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Watching the latest debate on economic policy among Republican candidates, I was reminded of remarks made by novelist Stephen King. He had been asked his thoughts about prohibiting students in public schools from seeing or reading certain books and magazines. King, a former school teacher himself, said he respected the right of school authorities to deny students access to materials they considered unsuited for children. But he added that when young people were old enough to legally do so, they should see what was prohibited to them. He said, and here I’m paraphrasing, that what the authorities don’t want people to know is precisely what they should know.
I was reminded of King’s statement while watching the most recent public debate, in which the candidates were discussing tax and economic policy. It occurred to me that the Republicans didn’t want viewers to remember certain aspects of past and present GOP economic policy, and that what the Republicans want us to forget is exactly what we need to remember to make informed decisions this upcoming presidential election year. And what they don’t want us to remember is this—long before deficits began to skyrocket during the Obama Administration, the irresponsible combination of tax cuts and spending increases pushed by Republican presidents and accepted by Republican-dominated congresses were exceeding any deficits created by Democrats. Indeed, it was a Democrat, Bill Clinton, working with a Republican congress which actually brought deficits under control and balanced budgets, at least for a few years.
But of course Republicans have no monopoly on offenses against memory. Hillary Clinton, for example, recently said that we should take, with the utmost seriousness, charges made by women who claim that they’ve been sexually harassed, or even raped. Hard to argue with that one—except Hillary doesn’t want anyone to remember the charges made by Paula Jones, Kathleen Willey, and Juanita Brodderick against her husband. Nor does Hillary or any other Democrat want anyone to know or remember that the cities with the greatest racial turmoil or fiscal crises—Baltimore, Maryland; Detroit Michigan–are those which have been (mis)governed by Democrats.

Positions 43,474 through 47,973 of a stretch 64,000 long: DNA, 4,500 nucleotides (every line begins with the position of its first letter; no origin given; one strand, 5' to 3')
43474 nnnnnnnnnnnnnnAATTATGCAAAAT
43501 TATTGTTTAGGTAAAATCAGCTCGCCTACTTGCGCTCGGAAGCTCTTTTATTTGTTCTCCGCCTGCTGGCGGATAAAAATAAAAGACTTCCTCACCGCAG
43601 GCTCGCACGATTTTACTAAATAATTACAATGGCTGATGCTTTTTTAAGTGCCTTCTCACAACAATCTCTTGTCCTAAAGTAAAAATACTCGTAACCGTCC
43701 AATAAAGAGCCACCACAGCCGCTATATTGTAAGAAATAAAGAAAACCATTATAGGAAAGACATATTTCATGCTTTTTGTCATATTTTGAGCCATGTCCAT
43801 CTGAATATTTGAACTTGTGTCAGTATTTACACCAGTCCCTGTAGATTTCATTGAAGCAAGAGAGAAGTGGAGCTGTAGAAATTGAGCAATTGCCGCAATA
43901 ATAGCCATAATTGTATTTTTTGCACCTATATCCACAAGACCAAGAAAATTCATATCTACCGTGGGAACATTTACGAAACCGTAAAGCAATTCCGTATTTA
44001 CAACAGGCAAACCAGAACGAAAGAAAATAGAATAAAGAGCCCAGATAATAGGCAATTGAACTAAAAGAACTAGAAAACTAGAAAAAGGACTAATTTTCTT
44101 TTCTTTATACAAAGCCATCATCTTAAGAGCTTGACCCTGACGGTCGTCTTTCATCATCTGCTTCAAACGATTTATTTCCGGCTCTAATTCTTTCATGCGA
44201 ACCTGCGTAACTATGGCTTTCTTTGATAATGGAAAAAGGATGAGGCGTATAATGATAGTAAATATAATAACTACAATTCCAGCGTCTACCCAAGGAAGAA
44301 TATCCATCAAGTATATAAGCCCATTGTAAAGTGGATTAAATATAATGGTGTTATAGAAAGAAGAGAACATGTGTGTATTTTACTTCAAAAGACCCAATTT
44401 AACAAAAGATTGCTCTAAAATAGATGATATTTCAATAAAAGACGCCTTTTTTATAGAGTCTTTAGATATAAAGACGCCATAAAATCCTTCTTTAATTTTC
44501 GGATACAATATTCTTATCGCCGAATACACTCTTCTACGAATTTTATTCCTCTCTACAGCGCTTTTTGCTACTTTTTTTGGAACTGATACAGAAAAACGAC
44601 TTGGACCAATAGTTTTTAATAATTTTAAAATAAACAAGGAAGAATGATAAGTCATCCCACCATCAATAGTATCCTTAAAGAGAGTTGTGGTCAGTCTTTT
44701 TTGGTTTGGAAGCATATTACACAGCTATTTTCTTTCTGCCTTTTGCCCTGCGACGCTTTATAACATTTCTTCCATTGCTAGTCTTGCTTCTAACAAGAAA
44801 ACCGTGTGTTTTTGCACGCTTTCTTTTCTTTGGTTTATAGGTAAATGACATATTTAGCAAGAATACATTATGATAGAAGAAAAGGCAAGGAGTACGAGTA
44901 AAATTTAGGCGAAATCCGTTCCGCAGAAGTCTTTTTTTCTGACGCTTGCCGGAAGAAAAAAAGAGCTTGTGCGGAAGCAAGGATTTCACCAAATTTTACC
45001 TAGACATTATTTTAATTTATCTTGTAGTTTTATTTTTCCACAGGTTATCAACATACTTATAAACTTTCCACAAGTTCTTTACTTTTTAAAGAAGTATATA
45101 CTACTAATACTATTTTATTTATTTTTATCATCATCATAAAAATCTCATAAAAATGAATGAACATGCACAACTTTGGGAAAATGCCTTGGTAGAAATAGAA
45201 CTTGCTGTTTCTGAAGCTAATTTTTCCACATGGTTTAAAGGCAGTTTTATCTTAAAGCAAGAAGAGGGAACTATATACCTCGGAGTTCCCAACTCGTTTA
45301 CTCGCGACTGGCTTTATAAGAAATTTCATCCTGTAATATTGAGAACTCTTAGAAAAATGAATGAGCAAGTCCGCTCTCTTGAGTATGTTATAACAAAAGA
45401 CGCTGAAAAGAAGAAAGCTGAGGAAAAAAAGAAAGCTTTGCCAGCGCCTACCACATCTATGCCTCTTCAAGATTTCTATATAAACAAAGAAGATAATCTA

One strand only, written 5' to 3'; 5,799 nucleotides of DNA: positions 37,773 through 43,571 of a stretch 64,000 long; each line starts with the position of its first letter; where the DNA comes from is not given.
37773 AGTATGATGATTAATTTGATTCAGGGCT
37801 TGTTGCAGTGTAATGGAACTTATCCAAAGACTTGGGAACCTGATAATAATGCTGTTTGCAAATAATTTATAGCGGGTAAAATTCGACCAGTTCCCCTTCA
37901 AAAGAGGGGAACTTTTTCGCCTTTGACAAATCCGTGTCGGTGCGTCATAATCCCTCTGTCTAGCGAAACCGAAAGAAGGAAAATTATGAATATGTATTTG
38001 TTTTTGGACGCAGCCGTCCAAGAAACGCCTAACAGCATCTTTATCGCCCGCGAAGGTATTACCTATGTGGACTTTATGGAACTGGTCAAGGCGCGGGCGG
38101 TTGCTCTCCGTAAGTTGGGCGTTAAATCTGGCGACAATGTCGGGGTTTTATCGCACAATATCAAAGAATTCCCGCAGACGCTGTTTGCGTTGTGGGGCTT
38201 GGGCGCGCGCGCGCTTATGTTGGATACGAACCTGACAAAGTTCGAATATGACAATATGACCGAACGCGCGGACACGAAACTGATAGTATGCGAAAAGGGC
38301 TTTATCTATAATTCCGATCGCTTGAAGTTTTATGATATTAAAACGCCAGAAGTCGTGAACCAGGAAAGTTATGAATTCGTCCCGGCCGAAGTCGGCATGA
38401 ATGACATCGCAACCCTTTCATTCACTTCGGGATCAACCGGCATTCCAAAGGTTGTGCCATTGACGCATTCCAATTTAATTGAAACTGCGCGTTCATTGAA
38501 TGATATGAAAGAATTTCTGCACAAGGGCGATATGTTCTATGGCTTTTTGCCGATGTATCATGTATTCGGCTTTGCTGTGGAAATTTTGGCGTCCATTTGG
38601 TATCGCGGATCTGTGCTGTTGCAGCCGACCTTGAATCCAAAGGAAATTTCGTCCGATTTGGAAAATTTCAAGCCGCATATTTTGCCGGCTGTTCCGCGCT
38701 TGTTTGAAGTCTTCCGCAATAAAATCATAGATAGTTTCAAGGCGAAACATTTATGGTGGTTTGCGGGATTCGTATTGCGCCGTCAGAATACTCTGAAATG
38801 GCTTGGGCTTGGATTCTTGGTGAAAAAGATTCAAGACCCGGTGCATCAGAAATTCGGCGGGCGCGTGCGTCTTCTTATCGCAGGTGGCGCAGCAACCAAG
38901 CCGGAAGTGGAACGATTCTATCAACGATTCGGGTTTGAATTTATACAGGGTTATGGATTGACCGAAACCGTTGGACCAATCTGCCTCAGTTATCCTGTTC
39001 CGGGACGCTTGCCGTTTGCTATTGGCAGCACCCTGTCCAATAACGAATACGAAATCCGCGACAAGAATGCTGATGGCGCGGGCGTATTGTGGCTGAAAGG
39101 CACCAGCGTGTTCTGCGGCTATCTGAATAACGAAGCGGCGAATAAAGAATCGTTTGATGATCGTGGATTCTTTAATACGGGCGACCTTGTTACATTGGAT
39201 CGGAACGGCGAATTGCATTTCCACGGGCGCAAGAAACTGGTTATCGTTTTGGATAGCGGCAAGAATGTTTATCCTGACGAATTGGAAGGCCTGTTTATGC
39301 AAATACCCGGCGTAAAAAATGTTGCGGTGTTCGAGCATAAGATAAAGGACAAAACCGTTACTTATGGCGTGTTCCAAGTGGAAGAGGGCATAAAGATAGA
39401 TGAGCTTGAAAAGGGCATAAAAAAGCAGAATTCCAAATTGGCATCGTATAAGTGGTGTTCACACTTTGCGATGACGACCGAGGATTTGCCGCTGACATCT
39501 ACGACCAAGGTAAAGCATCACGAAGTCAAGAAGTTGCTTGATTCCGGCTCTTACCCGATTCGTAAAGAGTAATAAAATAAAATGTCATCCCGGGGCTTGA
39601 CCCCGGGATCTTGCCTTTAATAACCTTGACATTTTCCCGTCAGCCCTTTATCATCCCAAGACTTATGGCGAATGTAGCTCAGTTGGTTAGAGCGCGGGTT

And speaking of racial turmoil: Critics of the Ferguson, Missouri, police department don’t want us to remember that the officer charged with the shooting was exonerated by a grand jury after many witnesses, including African Americans, said he had been attacked by the deceased. On the other hand, defenders of the New York City police don’t want us to remember that the African American who died while in a police chokehold had committed no crime other than to sell cigarettes as single units (in New York City it’s illegal to sell single cigarettes because to do so deprives the city of sales tax revenue).
There are many other issues—national security, foreign policy, immigration, refugees—which will also be debated during the 2016 presidential campaign, which has been going on quite a while now, and will only intensify with the upcoming new year. We, the people, will be asked to look at, listen to, and swallow a great deal of propaganda from all sides of the race, as well as try to keep track of charges and countercharges made in connection with whatever news stories emerge. We should, of course, pay attention to whatever everyone wants as to know, without automatically accepting or rejecting what we’re being told. But we should be just as determined to know what nobody wants us to know, and remember what everyone may want us to forget.
Malcolm L. Cross has lived in Stephenville and taught politics and government at Tarleton since 1987. His political and civic activities include service on the Stephenville City Council (2000-2014) and on the Erath County Republican Executive Committee (1990 to the present). He was Mayor Pro Tem of Stephenville from 2008 to 2014. He is a member of St. Luke’s Episcopal Church and the Stephenville Rotary Club, and does volunteer work for the Boy Scouts of America. Views expressed in this column are his and do not reflect those of The Flash as a whole.